“Black Friday” has a new meaning: In a truly dark day for peace on earth, Christmas opened a new front against New Year’s. Nutcracker shock troops are advancing eastwards across the frozen terrain in the holiday’s latest attempt to extend influence.
Yuletide expansion is the byproduct of a ruthless drive to collect resources. Territorial consolidation first focused on similar seasonal holidays. Hanukkah suffered systematic looting and oppression under the guise of righting economic issues. Christmas also claimed St. Nicholas’s Day and its associated presents, citing shared heritage.
Other major holidays initially appeased the “creep” to avoid a major confrontation, but their stance did not last. As tensions increased, Father Christmas negotiated the Yuletide-New Year non-aggression pact. In secret, the two ideologically dissimilar holidays also agreed to split occupation of Kwanzaa. Thanksgiving and Halloween both had alliances with the relatively new holiday and had pledged to uphold its independence. By the time hostilities broke out, though, it was too late. Kwanzaa fell quickly, and Christmas turned its western creep into an all-out blitz that overwhelmed Thanksgiving. Under Yuletide occupation, the November holiday must now harbor elite divisions of Christmas trees and broadcast incessant carol propaganda.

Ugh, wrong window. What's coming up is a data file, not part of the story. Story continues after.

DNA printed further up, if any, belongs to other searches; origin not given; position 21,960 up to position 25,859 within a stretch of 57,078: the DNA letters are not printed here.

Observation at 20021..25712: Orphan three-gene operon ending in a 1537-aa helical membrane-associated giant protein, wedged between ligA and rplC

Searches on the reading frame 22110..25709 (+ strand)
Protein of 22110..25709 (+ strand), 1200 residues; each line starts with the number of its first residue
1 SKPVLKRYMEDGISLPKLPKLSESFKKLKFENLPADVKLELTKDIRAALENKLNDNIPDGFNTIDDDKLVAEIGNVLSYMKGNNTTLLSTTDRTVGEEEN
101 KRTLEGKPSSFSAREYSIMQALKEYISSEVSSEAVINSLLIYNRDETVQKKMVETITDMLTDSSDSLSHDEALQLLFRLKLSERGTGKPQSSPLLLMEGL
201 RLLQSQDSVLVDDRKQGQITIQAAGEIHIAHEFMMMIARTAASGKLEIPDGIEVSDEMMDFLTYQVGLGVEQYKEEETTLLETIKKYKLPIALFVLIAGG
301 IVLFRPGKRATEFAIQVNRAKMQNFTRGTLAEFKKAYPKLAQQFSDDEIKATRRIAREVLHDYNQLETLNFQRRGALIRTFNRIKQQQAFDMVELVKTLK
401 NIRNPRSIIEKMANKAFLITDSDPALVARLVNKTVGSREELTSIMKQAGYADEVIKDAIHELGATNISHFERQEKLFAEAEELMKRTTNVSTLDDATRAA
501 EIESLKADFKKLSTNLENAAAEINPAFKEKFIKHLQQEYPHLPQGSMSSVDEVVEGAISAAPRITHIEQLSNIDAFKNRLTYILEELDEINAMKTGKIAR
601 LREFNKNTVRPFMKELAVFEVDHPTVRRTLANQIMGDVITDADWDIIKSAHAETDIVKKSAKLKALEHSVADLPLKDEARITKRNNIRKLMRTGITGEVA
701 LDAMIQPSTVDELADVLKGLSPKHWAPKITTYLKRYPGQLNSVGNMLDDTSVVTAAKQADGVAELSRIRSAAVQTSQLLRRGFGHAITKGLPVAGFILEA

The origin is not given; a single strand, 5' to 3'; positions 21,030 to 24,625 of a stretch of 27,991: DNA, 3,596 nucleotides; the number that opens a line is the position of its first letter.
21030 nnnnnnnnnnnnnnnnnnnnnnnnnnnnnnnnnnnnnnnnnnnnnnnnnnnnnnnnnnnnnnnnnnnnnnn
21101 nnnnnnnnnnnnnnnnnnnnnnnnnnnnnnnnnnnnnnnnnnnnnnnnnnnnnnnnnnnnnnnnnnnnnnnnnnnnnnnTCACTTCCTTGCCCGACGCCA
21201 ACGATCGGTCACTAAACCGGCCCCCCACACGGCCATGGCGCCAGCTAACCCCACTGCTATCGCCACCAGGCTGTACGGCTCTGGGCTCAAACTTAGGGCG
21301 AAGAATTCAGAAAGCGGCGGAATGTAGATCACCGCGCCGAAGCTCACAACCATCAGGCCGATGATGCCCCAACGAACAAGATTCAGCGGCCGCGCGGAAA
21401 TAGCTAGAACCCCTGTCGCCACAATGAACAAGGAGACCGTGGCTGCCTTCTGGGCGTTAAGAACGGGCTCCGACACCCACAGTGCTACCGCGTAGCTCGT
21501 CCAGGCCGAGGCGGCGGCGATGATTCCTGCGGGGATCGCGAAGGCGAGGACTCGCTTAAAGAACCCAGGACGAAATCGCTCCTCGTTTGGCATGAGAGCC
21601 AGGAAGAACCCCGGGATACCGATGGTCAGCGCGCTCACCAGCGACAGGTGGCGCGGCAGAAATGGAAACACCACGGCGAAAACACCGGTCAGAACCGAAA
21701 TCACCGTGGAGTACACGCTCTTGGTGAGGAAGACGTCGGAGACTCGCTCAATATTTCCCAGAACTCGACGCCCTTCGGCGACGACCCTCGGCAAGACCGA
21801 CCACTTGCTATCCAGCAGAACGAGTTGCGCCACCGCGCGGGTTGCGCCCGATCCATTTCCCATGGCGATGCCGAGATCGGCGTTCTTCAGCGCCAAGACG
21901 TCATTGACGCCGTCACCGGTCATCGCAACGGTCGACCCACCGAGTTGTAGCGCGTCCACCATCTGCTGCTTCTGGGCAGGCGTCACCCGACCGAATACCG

The development introduces a new wrinkle in a conflict that could still swing either way. While Christmas has established dominion over Thanksgiving, a stalemate with Halloween persists. Launching a new offensive requires shifting resources away from the western front. The attack’s timing is also surprising: Marching on New Year’s will grow more difficult as model train supply lines stretch and temperatures fall. New Year’s resources, while frequently cheap and tacky, are nevertheless plentiful enough to mount a stiff resistance. If the advance stalls, continual resupply could exacerbate shortages elsewhere. Furthermore, the powerful but distant Fourth of July remains neutral. Recent transmission intercepts, however, suggest a possible “Christmas in July” plot. In the event of a surprise attack, Independence Day would likely join the war on Christmas.